Meanwhile, pubs which remain open after midnight on E-day (31 December) will not have to change over until they reopen next day - a comfort to sozzled drinkers, who have enough difficulties counting their change at the best of times. And taxis are getting special changeover kits. So, no chance of getting overcharged there, then. Yeah, right.

Bloomberg reports that people are selling euro starter kits to collectors for much more than the face value of the coins. Why wait in line at the post office if you can buy them on Ebay?

Tobi in Austria sent a link to an interesting page on the euro symbol (€). Apparently the symbol is not actually a character, like $, but more like a logo, in that its exact proportions and angles are specified by the EC and are not supposed to change in different fonts. This strikes me as a bit control-freakish. Fortunately, type designers are ignoring this entirely.

Tuesday, December 18, 2001

Euro shrinks Gummi Bears
Gummi Bears, a.k.a. "Bärlis," now cost 10 pfennig each in Germany. A Bärli will cost 5 euro cents next year, which is 9.8 pfennigs. So Haribo, the manufacturer, is making them a little bit smaller to keep up the price-weight ratio without raising prices. But in France and some other countries, the bears will get bigger.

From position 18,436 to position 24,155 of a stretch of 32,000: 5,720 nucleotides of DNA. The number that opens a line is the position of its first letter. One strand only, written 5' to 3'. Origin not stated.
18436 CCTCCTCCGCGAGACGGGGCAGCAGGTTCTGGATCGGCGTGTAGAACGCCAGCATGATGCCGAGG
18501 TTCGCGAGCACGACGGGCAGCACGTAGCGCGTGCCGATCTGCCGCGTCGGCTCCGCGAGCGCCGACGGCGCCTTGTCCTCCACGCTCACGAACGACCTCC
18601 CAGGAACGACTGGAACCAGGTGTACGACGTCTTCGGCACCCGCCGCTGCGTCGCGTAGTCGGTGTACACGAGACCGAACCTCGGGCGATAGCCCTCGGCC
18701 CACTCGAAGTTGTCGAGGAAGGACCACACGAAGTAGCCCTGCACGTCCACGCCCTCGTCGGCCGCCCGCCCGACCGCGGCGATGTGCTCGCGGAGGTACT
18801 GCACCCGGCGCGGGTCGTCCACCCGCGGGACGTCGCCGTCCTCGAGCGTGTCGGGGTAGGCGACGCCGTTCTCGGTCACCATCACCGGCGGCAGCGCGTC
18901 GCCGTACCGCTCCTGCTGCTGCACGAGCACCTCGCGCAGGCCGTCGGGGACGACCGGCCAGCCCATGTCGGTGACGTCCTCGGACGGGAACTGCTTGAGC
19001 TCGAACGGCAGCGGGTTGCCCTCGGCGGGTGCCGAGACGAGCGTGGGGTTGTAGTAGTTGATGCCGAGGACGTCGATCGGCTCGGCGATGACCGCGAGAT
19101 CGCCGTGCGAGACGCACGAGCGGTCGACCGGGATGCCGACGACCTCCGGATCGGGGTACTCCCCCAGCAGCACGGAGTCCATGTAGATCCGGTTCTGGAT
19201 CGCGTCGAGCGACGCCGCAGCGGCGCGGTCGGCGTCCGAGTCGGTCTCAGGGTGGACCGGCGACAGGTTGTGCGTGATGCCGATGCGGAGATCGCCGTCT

Today's Helsingin sanomat interviewed some translators working in international businesses about the changes the euro will bring to their job. The reporter asked if it was hard to keep track of the different pronounciations of the word "euro" in different languages (as put by the Finns, "öro by French, jurou by English"), but the translator just laughed and said that was not the problem at all. The same conversations have been going on for the last couple of years, and any trouble has already disappeared. Quite the opposite: for the people whose job includes so much traveling they know the Helsinki-Brussels airline timetables better than the ones for their local bus, getting all your paychecks in one and the same currency makes life a dozen times easier.

Gaspar in Como, Italy, wrote to say that he did some research for us. He looked at the short-and-sweet euro Web addresses in all 15 EC countries:,, etc.

I have found a car-parts dealer, a bank, a software house and a few institutional sites mainly owned by the respective Ministries of (unsurprising) Finance.

In other words, in Ireland is the official site for euro info, while in Greece is a good place to buy "racechips" to turbocharge your Audi.

Also, Andrew in Germany got himself some euros and wrote a little euro guide. He says the 500 euro note may not exist.